It isn’t only economists who use their ideology to affect public policy. Judge Richard Posner of the Seventh Circuit Court of Appeals has been a leader in the application of economic theory to deciding court cases. Posner led a panel discussion of the use of cost-benefit analysis in formation of public policy about 10 years ago, and published his remarks at 29 The Journal of Legal Studies 1153 (2000). He describes himself as an advocate for the use of the Kaldor-Hicks criterion in deciding cases under the Common Law, that is, cases not governed by specific statutes. He describes the Kaldor-Hicks criterion elegantly: “wealth maximization rather than utility maximization” (1153). I discuss it at greater length here.
He justifies using this economics approach as follows (1154):
What the Kaldor-Hicks concept particularly leaves out of normative consideration is distributive justice; it treats a dollar as worth the same to everyone. … But to the extent that distributive justice can be shown to be the proper business of some other branch of government or policy instrument (for example, redistributive taxation and spending) and that ignoring distributive considerations in the particular domain of decision making that is under consideration will not have systematic and substantive distributive consequences, it is possible to set distributive considerations to one side and use the Kaldor- Hicks approach with a good conscience.
Posner sets two limits on application of Kaldor-Hicks criterion to the cases that come before him. First, he should show that “distributive justice” is someone else’s responsibility. He doesn’t have to show that that someone is actually carrying out that duty. This is a low bar indeed. Courts decide specific cases. They aren’t responsible for redistribution of wealth or income. He could end his inquiry there, without noticing that the current system carries out distributive justice by taking from the poor (Social Security taxes and benefits), and giving to the rich (tax cuts). If distributive justice isn’t the province of the courts, neither is evaluating the actions of the distributors (federal and state legislatures).
Second, he has to show that his decisions do not have “systematic and substantive distributive consequences.” Only rarely will a single decision in a single case affect the system of distribution of income and wealth. But no case exists in a vacuum. Through the principle of stare decisis, individual decisions add up to a practical jurisprudence, a system for making decisions that people can rely on in planning their own actions. If corporations know that judges apply the Kaldor-Hicks criterion, they can shape their activities accordingly, and maximize their own money. We know that giant businesses do apply cost-benefit analysis in the Kaldor-Hicks sense to their own decisions, and that regulators use this methodology to evaluate proposed regulations.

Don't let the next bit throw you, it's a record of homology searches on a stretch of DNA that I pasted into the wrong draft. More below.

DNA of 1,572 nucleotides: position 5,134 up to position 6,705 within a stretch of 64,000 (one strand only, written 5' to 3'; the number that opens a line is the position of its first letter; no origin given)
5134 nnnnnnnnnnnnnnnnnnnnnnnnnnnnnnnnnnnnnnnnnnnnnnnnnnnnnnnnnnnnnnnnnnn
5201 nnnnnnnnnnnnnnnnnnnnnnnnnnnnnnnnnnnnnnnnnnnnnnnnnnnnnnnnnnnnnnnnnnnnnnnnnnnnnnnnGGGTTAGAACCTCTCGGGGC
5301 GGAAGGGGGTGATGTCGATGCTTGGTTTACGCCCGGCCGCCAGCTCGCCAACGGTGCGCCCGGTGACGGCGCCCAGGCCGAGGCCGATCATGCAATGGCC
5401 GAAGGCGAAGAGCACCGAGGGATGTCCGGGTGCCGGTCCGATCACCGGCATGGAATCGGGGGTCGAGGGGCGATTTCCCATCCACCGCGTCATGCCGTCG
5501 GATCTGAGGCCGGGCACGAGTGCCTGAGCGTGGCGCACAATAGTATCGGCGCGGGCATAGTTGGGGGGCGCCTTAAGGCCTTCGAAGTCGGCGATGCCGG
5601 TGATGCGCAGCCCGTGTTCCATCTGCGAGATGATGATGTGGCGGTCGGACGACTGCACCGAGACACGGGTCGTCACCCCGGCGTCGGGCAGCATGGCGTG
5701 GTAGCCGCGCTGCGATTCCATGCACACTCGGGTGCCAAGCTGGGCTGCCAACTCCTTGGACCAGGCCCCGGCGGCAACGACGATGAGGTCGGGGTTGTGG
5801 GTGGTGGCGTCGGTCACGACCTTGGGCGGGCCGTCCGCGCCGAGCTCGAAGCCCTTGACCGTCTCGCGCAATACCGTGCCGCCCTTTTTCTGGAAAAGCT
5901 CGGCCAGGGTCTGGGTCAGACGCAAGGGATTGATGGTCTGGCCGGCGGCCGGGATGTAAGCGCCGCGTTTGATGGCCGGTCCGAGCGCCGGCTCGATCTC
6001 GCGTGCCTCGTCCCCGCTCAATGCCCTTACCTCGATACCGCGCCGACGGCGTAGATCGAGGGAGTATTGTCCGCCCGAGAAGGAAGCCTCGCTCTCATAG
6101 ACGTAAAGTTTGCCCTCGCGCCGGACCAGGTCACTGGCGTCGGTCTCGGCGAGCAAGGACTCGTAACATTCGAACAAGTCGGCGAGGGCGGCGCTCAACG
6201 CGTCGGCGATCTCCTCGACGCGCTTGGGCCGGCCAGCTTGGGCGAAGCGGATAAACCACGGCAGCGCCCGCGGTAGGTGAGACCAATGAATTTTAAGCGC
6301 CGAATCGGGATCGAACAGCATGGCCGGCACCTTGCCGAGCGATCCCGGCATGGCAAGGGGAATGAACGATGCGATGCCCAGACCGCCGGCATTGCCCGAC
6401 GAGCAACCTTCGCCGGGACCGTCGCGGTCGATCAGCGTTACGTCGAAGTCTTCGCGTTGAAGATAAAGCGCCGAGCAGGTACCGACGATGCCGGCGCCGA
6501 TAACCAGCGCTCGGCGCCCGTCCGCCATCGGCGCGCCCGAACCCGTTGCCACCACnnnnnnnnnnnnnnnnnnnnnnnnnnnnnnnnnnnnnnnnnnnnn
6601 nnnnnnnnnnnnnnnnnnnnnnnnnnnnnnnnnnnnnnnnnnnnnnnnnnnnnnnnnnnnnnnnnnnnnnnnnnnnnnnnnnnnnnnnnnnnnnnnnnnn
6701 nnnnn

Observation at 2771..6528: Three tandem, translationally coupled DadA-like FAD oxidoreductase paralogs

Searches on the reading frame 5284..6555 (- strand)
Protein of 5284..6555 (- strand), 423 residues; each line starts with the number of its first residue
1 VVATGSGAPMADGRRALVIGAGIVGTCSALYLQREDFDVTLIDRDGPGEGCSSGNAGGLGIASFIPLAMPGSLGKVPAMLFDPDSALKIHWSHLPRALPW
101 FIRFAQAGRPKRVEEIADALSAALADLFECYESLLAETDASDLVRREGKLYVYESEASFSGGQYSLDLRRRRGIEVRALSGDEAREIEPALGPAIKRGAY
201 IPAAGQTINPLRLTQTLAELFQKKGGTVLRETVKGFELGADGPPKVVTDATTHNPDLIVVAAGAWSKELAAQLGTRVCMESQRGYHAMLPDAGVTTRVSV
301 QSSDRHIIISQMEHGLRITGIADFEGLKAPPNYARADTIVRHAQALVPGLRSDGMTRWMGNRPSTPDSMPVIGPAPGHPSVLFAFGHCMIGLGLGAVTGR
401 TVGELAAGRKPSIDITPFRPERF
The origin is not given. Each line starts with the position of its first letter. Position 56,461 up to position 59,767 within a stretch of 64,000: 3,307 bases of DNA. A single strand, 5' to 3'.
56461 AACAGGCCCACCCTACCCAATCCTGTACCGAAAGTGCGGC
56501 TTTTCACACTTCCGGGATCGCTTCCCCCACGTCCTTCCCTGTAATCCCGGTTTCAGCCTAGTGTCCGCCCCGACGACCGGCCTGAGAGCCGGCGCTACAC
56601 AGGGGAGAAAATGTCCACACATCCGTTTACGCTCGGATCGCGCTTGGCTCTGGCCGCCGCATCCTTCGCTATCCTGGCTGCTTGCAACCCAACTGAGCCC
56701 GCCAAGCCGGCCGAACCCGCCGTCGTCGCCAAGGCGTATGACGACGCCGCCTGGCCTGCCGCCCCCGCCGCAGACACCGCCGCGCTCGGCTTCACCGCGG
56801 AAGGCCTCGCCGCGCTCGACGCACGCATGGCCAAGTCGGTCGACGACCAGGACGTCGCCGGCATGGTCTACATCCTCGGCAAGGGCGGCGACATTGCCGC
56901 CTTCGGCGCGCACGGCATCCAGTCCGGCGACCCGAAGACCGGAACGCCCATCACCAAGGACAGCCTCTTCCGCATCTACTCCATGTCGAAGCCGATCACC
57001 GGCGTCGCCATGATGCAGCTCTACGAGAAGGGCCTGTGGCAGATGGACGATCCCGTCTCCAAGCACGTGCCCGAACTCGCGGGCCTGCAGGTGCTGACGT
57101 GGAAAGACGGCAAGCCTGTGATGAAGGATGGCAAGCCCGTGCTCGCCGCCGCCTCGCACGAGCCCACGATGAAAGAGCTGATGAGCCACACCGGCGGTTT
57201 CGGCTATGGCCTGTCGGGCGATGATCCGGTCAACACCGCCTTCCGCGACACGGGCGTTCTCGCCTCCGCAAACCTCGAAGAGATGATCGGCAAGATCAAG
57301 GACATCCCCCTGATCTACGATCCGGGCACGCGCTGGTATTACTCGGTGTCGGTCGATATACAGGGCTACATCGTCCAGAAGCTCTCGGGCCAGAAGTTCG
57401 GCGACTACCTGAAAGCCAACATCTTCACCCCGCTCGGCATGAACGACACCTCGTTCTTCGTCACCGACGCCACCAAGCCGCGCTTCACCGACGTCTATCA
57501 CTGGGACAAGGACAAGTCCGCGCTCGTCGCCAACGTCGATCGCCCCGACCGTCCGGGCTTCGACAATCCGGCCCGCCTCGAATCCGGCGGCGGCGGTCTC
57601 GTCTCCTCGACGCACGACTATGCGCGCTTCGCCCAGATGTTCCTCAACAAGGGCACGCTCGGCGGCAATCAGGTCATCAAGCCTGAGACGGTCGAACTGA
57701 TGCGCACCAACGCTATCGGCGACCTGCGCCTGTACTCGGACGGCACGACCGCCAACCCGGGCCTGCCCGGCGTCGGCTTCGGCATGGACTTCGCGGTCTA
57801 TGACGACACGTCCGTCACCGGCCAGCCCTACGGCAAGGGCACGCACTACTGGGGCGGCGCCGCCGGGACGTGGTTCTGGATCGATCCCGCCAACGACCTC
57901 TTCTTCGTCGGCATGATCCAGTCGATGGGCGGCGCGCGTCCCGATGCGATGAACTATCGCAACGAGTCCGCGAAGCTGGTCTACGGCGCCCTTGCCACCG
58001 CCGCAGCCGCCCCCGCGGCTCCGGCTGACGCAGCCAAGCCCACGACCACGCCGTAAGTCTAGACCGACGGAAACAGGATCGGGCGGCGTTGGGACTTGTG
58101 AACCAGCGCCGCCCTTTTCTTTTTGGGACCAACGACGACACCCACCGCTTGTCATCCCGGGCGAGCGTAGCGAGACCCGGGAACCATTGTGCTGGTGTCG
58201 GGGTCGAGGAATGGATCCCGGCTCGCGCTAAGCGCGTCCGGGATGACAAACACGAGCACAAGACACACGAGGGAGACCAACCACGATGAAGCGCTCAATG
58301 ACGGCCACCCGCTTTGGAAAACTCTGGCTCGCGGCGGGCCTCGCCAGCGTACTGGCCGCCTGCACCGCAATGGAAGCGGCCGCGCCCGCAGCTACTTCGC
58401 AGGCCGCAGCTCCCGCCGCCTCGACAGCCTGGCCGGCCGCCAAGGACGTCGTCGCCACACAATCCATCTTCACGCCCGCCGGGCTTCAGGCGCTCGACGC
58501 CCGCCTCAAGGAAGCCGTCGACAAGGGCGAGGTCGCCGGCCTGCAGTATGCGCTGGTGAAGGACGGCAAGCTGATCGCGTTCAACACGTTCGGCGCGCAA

Knowing that courts will apply a cost-benefit analysis to, for example, designs for cars, you could make very plausible guesses as to the amount of money you needed to spend on safety considerations. Suppose you could increase the safety of your car by some specific and small percentage if you added a part at a cost of $15. You could then estimate your costs of litigation and ancillary costs such as damage to reputation, and make a cash decision on whether to add the part. The result is that standards like cost-benefit analysis wind up telling us what we get in the way of safety.
If only corporations are making the decisions that set the parameters of risk, then how do individuals protect themselves? If you don’t know that the neck of the gas tank in your car is likely to break in a rear-end collision, how do you make a decision about the risk for yourself? That is not relevant under the Kaldor-Hicks criterion. All it cares about is maximization of wealth. So a few people burn up. Society as a whole (meaning the manufacturer and its shareholders) has more money, so it’s all good.
If individuals can’t protect themselves, then they depend on effective regulators to make good decisions about the levels of acceptable risk. Unfortunately, the same people who argue for application of the Kaldor-Hicks criterion to safety and regulatory decisions also argue for getting rid of regulators, and effectively did so, beginning with the Reagan administration, and culminating in the corporatist Bush era, which brought us the Great Recession. There is no protection for individuals. We are at the mercy of corporate decisions about safety, whether from cars or financial systems.
At least Posner was intellectually honest enough to change his mind about regulation (abstract only, article available to subscribers). The rest of the political and financial elites and their enabling economists haven’t. Good luck with that can of beans.